A = Autism Specificity
Every aspect of Coding Autism is designed to best fit the needs of learners on the autism spectrum. With small class sizes, on-site occupational therapists, and special emphasis on interpersonal communication and collaboration, we are able to best set our students up for succeed in the real world.
S = Social Skill Building
Oftentimes the greatest barrier for Autistic employment is not knowledge or skill proficiency, but deficiencies in social skills, such as making eye contact or reading social cues. To best ensure that our students can succeed in the workplace we place a special emphasis on social skill building. This also encourages students to build new friendships among their peers and build a network that will stick with them long after they graduate.
P = Portfolio Building
Students come out of Coding Autism with a portfolio of full-stack web applications, which will be what they present to employers to demonstrate their proficiency. We give our students the freedom to build applications around whatever subjects they are most passionate about, allowing them to experience the magic of seeing their passions come to life.
I = Integrated Curriculum
Coding Autism’s web development immersive is a full-stack program teaching our students foundational front-end and back-end web development. We also incorporate QA (quality assurance) and SCRUM principles, so that our students can be exposed to the greater ecosystem around software development.
R = Real-World Preparation and Coaching
We set our students up with the tools they need to succeed in a world that is not necessarily built for them. The real world can be daunting for an individual with autism so we work with our students to ensure that they are prepared for the real-world in all fronts from personal financial management to arriving to work prepared and on-time.
E = Employment
By the end of the program, our students are setup with the tools they need to not only stay financially self-sufficient, but to grow into a long term career where they can flourish. We help our students find the employment opportunities best suited for them through on-site career counseling, corporate partnerships, career fairs and more. We also help them build their resumes and practice for interviews.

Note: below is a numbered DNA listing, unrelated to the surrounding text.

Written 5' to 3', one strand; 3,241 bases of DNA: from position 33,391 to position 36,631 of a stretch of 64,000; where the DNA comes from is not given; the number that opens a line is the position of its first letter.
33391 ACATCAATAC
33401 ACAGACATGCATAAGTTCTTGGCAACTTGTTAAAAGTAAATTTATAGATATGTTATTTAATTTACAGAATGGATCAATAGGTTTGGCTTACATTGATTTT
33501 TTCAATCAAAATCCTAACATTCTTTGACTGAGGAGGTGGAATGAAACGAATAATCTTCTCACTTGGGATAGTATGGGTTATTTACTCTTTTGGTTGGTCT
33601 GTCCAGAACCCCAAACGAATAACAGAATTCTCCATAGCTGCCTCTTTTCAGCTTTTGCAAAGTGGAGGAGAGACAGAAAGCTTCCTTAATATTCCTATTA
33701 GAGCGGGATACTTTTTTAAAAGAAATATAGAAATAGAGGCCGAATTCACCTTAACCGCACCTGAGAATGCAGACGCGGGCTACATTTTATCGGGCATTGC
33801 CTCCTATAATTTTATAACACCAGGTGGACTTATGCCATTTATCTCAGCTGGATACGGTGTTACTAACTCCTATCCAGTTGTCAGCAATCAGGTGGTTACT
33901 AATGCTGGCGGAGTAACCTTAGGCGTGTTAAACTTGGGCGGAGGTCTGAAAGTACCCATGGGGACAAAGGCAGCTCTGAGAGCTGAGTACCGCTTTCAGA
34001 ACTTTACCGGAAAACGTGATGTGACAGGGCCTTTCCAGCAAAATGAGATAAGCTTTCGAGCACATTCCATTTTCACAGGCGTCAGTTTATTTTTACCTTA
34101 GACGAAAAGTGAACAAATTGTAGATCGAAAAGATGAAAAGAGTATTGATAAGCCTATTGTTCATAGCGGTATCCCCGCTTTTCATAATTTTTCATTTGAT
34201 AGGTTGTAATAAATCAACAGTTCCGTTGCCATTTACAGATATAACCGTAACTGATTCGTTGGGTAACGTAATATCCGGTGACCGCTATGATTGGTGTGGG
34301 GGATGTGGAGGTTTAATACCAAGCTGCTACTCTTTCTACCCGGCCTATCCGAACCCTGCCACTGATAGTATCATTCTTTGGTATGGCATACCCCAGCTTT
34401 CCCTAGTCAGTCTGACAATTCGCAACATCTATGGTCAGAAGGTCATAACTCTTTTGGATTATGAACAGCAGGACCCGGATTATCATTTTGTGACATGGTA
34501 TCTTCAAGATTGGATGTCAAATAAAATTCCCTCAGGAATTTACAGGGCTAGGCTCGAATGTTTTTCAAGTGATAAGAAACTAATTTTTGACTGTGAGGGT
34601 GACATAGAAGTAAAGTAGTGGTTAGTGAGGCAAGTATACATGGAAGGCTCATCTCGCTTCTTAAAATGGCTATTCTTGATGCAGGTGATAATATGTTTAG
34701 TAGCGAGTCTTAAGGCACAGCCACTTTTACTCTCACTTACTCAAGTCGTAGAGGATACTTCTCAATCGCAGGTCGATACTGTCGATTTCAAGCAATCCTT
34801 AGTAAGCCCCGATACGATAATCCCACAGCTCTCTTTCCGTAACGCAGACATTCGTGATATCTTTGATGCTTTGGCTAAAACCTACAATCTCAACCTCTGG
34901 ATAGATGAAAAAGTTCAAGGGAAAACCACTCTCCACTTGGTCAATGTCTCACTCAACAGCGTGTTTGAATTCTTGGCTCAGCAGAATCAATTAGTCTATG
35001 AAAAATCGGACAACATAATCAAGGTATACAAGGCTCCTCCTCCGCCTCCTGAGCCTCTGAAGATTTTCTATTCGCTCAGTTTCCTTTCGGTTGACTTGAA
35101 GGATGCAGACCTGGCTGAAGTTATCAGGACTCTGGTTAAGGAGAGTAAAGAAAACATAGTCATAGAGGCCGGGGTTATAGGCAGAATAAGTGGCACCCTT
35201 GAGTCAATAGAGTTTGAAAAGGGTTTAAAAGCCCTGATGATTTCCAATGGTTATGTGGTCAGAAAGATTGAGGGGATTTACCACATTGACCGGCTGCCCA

Why We Are Doing This
It is completely unacceptable that our autistic community is experiencing an over 80% unemployment and underemployment rate. As passionate advocates who have either been diagnosed with autism ourselves or have family members affected with autism, we understand that with the right resources, training, coaching, and environment that individuals with autism can thrive in the workforce.
By founding Coding Autism and launching the ASPIRE Web Development Immersive, we are moving one step closer towards slashing the 80% unemployment and underemployment, and in turn creating highly qualified, skilled, and eager to work autistic employees to fill job vacancies in the tech industry.
Location of First Class
The location of our first class will take place at Hub 101 in Thousand Oaks, CA (Greater Los Angeles Area). We included some photos of what the classroom and facility looks like below!
Q.) Are there companies that will hire autistic students?
Absolutely. Many top-tier companies such as Microsoft, SAP and Ernst & Young (EY) have implemented autism hiring initiatives and companies such as Facebook, Google, Uber, Salesforce, and many more are in the process of developing their own.
Q.) What is my donation paying for?
Salaries for key employees (instructor, occupational therapist, career counselor), location, resources, and stipend for the co-founders.
Q.) How much will it cost to take a class?